3: Urbs and Civitas in Sixteenth- and Seventeenth-Century Spain

Richard L. Kagan

4: Military Architecture and Cartography in the Design of the Early Modern City

Martha Pollak

5: Modeling Cities in Early Modern Europe

David Buisseret

6: The Plan of Chicago by Daniel H. Burnham and Edward H. Bennett: Cartographic and Historical Perspectives

Gerald A. Danzer

Contributors

Index

Product Details

ISBN:
9780226079936
Editor:
Buisseret, David
Publisher:
University of Chicago Press
Editor:
Buisseret, David
Author:
Buisseret, David
Location:
Chicago :
Subject:
Maps
Subject:
Geography
Subject:
Sociology - Urban
Subject:
Cities and towns
Subject:
Cartography
Subject:
Cities and towns -- Maps.
Subject:
Earth Sciences - Geography
Subject:
Geography-General
Copyright:
Edition Description:
1
Series:
Kenneth Nebenzahl, Jr., Lectures in the History of Cartography
Publication Date:
19980731
Binding:
HARDCOVER
Grade Level:
Professional and scholarly
Language:
English
Illustrations:
94 halftones, 41 line drawings
Pages:
196
Dimensions:
9.25 x 8.5 in

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Related Subjects

Engineering » Civil Engineering » Cartography
History and Social Science » Geography » General
History and Social Science » Geography » Mapping and Cartography
History and Social Science » Politics » General
History and Social Science » Sociology » Urban Studies » General

Envisioning the City: Six Studies in Urban Cartography (Kenneth Nebenzahl, Jr., Lectures in the History of Cartography) Used Hardcover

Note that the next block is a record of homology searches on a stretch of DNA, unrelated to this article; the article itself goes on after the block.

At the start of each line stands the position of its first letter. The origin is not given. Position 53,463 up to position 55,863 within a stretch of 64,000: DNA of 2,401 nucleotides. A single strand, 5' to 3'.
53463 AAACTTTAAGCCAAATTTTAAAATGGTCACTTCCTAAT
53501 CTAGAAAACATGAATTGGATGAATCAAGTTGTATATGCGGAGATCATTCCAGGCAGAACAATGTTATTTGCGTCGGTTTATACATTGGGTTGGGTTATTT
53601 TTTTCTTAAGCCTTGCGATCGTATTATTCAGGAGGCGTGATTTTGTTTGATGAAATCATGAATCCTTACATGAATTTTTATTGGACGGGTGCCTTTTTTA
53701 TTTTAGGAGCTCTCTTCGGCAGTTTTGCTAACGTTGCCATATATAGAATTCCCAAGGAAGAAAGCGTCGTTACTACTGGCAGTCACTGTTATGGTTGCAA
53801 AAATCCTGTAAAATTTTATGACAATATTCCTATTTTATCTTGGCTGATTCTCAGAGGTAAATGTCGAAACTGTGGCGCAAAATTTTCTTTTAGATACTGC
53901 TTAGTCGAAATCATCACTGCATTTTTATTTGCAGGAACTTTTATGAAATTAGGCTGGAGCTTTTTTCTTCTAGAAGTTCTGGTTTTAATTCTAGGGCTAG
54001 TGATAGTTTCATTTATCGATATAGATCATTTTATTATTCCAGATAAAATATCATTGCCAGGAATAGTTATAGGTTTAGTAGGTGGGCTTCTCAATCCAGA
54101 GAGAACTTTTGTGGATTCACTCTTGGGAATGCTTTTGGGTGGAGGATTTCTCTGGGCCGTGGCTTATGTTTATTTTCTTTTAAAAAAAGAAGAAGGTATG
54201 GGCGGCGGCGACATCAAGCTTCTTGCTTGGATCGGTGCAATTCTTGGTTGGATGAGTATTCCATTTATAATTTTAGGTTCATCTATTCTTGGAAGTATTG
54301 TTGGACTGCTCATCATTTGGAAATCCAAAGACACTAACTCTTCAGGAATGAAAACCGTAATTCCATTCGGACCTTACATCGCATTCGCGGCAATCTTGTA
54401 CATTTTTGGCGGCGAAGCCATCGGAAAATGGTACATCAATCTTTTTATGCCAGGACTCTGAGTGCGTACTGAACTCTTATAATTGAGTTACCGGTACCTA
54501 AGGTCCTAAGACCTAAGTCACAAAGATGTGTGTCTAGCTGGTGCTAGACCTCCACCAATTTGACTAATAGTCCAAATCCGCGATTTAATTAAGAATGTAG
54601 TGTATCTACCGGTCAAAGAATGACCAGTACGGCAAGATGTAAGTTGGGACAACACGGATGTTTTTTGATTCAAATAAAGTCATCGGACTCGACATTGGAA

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Product details 196 pages University of Chicago Press - English 9780226079936 Reviews:
"Synopsis" by , Churchman or merchant, soldier or sanitary engineer, everyone who lives in a city sees it differently. Envisioning the City explores how these points of urban view have been expressed in city plans from various times and places. Ranging from vertical plans to bird's-eye views, profiles, and three-dimensional models, these diverse maps all show cities "the way people want to see them".

The type of plan chosen and its focus reflect the aspects of a city that the map's creators wished to highlight. For instance, the earliest city plans known — Chinese vertical plans from the first millennium B.C. — reflected the Chinese ideal of the city, regardless of whether the actual cities depicted were so precisely planned, whereas bird's-eye view plans appended to a fifteenth-century edition of Ptolemy's Geography offered a different attitude toward urban space, one shaped by an aesthetic appreciation of classical and ecclesiastical buildings. City maps in early modern Spain served the ideological needs of churchmen and royal officials, but the military objective of deterring potential attackers led to the creation of different plans from the same time period, which depicted cities as impregnable fortifications. Military concerns were also reflected to some extent in the city models constructed for Louis XIV of France; the shrewd strategist Napoleon praised these highly detailed models as "the best maps that we have". And Daniel Burnham's famous 1909 Plan of Chicago used a distinct representational style to "sell" his version of the new Chicago.

Although city plans are among the oldest maps known, few books have been devoted to them. Historians of cartography and geography, architects, andurban planners will all enjoy this profusely illustrated volume.